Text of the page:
Have you ever participated in an intercultural training? What are your experiences?

I worked in different countries and international teams. But in the HHL course, the focus was more on global diversity. I felt much better after participating in the course even though I was experienced, because it helped me to see the bigger picture of diversity. It’s totally different if every group member comes from another country or even continent. This gives you the opportunity to understand the different cultures much better.


 

“I have learnt to wait, to observe and to adapt”

In the last issue of the “Intercultural experience and training” series, HHL’s full-time MBA student Anindhia Restraningtyas from Indonesia speaks of the intercultural advantages of her study and how stereotypical thinking may help in some situations.

 

The HHL’s MBA program is made up of 80 to 90 percent international students: How can it help to improve someone’s intercultural skills?

I learn more about how to handle the team work with my international colleagues. The approach of the people is very different. For example, I did not have much interaction with people from Latin America before. But now, since I am doing the HHL full-time MBA program, I got to know how to work with them efficiently within the tight deadlines. The theories about intercultural skills I have learnt before differ a lot from the reality. When people from Indonesia, Germany, Latin America and other parts of the world with so different characters are mixed up in one group, it is of course difficult in the beginning. But I learnt how to adjust with them and how to tolerate the differences and then come up with the best results for the assignments.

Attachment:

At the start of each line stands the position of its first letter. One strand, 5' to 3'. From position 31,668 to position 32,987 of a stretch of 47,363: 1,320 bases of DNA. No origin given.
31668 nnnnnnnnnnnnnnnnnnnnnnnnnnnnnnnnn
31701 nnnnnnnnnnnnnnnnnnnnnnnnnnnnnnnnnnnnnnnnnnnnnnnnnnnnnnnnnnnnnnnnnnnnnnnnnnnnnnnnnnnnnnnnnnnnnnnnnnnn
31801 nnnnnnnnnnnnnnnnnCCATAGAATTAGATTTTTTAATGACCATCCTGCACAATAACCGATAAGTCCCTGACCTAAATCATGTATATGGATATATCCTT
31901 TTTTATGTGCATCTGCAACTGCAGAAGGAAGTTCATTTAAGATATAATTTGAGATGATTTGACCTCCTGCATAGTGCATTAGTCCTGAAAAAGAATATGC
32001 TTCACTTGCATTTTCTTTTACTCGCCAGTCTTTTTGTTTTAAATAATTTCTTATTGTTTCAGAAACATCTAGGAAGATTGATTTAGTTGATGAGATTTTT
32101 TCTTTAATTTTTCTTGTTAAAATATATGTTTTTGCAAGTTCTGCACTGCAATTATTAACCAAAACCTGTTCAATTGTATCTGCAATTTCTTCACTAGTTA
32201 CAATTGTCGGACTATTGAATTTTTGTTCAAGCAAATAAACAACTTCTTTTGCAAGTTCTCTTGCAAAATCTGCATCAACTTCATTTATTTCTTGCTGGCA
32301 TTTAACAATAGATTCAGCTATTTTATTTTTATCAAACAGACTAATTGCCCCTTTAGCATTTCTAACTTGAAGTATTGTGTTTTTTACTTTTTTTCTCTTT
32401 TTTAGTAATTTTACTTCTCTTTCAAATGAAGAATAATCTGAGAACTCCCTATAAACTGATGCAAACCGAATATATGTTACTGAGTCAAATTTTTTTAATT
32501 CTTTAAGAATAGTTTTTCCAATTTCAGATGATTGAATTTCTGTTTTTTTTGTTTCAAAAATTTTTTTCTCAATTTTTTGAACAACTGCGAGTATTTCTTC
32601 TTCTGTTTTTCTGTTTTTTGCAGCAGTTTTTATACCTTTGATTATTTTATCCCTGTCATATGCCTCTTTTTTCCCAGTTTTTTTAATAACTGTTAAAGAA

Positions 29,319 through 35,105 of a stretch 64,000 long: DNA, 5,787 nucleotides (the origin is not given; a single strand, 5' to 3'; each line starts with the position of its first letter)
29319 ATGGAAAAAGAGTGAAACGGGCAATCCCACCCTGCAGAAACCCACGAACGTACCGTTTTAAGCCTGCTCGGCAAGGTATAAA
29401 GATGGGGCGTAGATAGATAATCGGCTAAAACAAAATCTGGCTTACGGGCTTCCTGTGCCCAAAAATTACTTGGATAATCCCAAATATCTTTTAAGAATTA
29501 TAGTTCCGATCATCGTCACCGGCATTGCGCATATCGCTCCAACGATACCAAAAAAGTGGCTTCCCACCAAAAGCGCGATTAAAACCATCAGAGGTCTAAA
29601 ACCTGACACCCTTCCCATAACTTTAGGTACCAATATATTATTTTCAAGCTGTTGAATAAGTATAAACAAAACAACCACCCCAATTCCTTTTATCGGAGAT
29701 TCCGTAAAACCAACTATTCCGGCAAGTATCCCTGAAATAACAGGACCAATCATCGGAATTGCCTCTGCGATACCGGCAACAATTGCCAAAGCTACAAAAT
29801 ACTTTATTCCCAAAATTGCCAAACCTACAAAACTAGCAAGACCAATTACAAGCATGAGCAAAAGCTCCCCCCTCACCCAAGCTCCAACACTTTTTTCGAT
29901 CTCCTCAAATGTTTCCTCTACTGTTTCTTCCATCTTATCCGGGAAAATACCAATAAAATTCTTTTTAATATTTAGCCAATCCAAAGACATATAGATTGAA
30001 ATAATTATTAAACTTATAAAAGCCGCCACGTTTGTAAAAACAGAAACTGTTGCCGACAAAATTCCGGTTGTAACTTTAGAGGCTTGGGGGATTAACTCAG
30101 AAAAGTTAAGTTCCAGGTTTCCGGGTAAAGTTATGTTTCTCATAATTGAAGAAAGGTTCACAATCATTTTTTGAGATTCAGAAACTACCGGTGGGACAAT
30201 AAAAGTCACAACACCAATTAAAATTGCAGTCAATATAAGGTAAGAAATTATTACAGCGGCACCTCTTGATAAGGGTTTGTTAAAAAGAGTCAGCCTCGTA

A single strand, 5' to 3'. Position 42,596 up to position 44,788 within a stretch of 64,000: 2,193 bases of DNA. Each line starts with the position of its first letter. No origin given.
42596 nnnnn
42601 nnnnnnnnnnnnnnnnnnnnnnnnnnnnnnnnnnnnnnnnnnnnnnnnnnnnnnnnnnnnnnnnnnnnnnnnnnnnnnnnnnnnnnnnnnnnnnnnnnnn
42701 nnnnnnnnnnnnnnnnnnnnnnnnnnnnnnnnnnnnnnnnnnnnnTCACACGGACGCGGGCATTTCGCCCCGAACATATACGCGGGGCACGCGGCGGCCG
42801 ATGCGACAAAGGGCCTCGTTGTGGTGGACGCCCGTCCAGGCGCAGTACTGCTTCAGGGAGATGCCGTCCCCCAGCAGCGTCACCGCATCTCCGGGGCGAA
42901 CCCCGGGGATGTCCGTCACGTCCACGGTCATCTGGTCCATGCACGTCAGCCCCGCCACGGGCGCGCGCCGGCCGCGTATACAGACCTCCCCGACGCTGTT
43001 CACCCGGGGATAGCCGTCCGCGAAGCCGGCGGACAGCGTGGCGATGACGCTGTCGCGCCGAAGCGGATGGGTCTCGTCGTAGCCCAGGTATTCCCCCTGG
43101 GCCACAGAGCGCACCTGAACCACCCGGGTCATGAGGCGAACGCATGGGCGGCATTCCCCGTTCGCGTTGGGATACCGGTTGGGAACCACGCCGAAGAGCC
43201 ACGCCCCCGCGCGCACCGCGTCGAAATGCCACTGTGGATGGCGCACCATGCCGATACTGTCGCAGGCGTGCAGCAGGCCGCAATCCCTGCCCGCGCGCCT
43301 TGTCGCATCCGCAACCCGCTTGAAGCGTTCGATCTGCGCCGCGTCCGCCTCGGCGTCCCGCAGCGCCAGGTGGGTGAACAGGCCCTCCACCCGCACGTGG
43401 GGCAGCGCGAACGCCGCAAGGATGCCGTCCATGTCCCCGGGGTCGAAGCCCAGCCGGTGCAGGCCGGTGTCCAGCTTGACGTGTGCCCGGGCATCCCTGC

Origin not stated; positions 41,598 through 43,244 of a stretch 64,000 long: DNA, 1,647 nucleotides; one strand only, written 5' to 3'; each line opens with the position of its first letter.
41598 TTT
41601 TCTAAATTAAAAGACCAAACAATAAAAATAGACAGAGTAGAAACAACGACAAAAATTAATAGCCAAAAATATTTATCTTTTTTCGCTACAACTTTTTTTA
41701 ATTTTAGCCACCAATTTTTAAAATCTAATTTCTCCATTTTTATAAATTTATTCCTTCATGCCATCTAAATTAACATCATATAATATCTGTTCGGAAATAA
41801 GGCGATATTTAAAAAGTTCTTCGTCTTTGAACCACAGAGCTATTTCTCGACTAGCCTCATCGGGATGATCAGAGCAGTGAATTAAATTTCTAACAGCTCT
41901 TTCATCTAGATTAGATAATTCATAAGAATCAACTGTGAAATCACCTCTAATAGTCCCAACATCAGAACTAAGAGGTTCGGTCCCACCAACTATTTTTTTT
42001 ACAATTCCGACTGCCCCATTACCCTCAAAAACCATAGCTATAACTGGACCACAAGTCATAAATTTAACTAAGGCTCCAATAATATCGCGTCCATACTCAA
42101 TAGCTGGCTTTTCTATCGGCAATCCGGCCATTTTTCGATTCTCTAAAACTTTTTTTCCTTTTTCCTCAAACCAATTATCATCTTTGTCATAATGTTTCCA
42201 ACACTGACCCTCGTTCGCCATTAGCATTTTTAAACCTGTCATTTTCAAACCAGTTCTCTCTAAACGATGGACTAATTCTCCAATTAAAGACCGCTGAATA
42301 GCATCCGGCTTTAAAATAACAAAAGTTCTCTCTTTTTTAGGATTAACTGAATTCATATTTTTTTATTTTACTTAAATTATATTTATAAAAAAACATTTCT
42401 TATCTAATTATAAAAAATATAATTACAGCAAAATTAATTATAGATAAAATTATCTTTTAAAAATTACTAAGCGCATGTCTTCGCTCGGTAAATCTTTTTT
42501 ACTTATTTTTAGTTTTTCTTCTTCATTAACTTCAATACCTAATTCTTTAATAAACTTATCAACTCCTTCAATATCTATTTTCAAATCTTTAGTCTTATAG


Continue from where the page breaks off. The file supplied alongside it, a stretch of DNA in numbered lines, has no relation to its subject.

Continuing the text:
Can stereotypical thinking facilitate multi-cultural collaboration or is it on the contrary a barrier?

Personally, I would not say that I have had stereotypical thinking but a kind of image of someone who comes from a certain region. But when I started to work with them, I got to know which of my perceptions are correct or not after linking them to the reality. These images help me to manage working in a cross-cultural team. I will not say that it is a barrier but more a help for the initial stage. If I did not have a kind of stereotypical thinking, I would not have known how to proceed with some behaviors. After I got to know people from all over the world at HHL, I can say that there are at least cultural basics but it depends more on the people and their characters.